Miami-Dade is the U.S. capital of engagement with Cuba, with dozens of flights per week filled mainly with Cuban Americans. Many of those flights require a second cargo-only plane to carry passengers’ excess baggage, a large and uncounted stream of U.S. exports to Cuba. Cuban Americans have responded enthusiastically to openings in Cuba, helping relatives there open businesses and acquire real estate, so much so that a friend of mine calls Miami-Dade one of Cuba’s largest trading partners.
But Miami’s political leadership still represents, with the partial exception of Rep. Joe Garcia, the views of those Cuban Americans who oppose all engagement with Cuba.
Tampa’s engagement with Cuba is far less than Miami’s, although its connections with Cuba are far deeper, going back more than a century to the days when Jose Marti went there to seek the local Cuban community’s support for Cuba’s struggle for independence from Spain.
In contrast to Miami, Tampa’s political and business leadership stands up for engagement with Cuba and wants more of it. Three city council members just joined the Tampa Chamber of Commerce in a trip to Cuba. How strong is the political push? Look at Rep. Kathy Castor’s April letter to President Obama calling for a comprehensive reform of Cuba policy.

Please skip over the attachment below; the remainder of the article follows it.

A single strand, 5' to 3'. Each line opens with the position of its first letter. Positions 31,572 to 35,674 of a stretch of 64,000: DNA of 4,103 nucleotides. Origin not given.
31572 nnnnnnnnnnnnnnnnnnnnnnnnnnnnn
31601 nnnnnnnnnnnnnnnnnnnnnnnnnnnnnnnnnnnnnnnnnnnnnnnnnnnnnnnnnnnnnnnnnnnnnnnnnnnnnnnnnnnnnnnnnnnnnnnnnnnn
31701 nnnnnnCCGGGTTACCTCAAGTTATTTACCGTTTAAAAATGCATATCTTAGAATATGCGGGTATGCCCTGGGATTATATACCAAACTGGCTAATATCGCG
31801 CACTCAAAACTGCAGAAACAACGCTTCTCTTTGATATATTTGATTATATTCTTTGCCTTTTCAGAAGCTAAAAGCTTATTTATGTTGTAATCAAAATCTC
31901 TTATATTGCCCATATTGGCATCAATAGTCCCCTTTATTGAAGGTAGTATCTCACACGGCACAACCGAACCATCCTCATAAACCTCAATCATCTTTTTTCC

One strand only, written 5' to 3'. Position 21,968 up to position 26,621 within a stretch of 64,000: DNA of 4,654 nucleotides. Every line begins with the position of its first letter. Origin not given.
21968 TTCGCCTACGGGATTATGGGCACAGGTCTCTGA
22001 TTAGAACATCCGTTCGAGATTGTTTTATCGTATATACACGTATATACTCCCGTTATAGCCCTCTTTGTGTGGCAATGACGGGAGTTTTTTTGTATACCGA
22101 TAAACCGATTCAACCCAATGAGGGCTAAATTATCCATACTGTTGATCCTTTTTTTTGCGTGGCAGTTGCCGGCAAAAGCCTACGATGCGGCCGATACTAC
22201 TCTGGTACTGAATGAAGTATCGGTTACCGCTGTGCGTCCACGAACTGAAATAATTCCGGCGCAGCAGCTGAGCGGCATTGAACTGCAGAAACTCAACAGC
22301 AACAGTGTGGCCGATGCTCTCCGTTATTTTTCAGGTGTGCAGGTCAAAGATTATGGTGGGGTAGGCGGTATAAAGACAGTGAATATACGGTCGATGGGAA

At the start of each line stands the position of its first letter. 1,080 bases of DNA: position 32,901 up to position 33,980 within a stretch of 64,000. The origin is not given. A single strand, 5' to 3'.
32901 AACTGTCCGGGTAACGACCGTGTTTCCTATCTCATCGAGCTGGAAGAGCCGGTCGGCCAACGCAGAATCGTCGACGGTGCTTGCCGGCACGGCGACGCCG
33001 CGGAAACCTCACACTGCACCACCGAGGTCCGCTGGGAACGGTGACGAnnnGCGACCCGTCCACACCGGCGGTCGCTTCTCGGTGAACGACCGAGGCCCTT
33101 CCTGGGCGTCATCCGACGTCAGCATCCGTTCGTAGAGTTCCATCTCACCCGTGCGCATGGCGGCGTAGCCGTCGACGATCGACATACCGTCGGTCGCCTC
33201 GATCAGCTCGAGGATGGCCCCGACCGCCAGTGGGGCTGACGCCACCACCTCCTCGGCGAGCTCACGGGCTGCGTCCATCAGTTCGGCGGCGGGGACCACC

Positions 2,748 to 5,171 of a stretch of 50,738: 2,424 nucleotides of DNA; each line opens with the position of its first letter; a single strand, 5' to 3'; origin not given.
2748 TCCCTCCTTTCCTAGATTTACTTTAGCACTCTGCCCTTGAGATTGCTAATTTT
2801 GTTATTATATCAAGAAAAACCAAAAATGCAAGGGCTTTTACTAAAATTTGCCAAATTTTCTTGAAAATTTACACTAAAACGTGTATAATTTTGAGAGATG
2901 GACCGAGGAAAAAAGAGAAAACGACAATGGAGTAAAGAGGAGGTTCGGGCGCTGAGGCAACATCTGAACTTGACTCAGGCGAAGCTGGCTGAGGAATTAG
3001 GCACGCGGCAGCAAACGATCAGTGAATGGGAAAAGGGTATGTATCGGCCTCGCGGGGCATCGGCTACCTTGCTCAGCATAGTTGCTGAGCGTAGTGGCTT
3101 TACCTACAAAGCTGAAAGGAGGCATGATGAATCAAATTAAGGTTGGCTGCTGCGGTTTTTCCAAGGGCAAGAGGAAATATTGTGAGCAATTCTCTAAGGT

What is the trend? It would be wrong to underestimate the strength of the pro-embargo forces – note Congressional voting patterns, the Florida legislature’s passage of legislation to punish firms that do business with Cuba, and the fact that Senator Nelson remains in Miami’s camp, not Tampa’s.
But the changes taking place are important. No other state has stood so strong for the Cuba embargo, and the strength of its argument in presidential politics was sapped by the 50-50 split in the Cuban-American vote in the 2012 election. Tampa’s argument for change based on economic and foreign policy interests can only augur well for the future.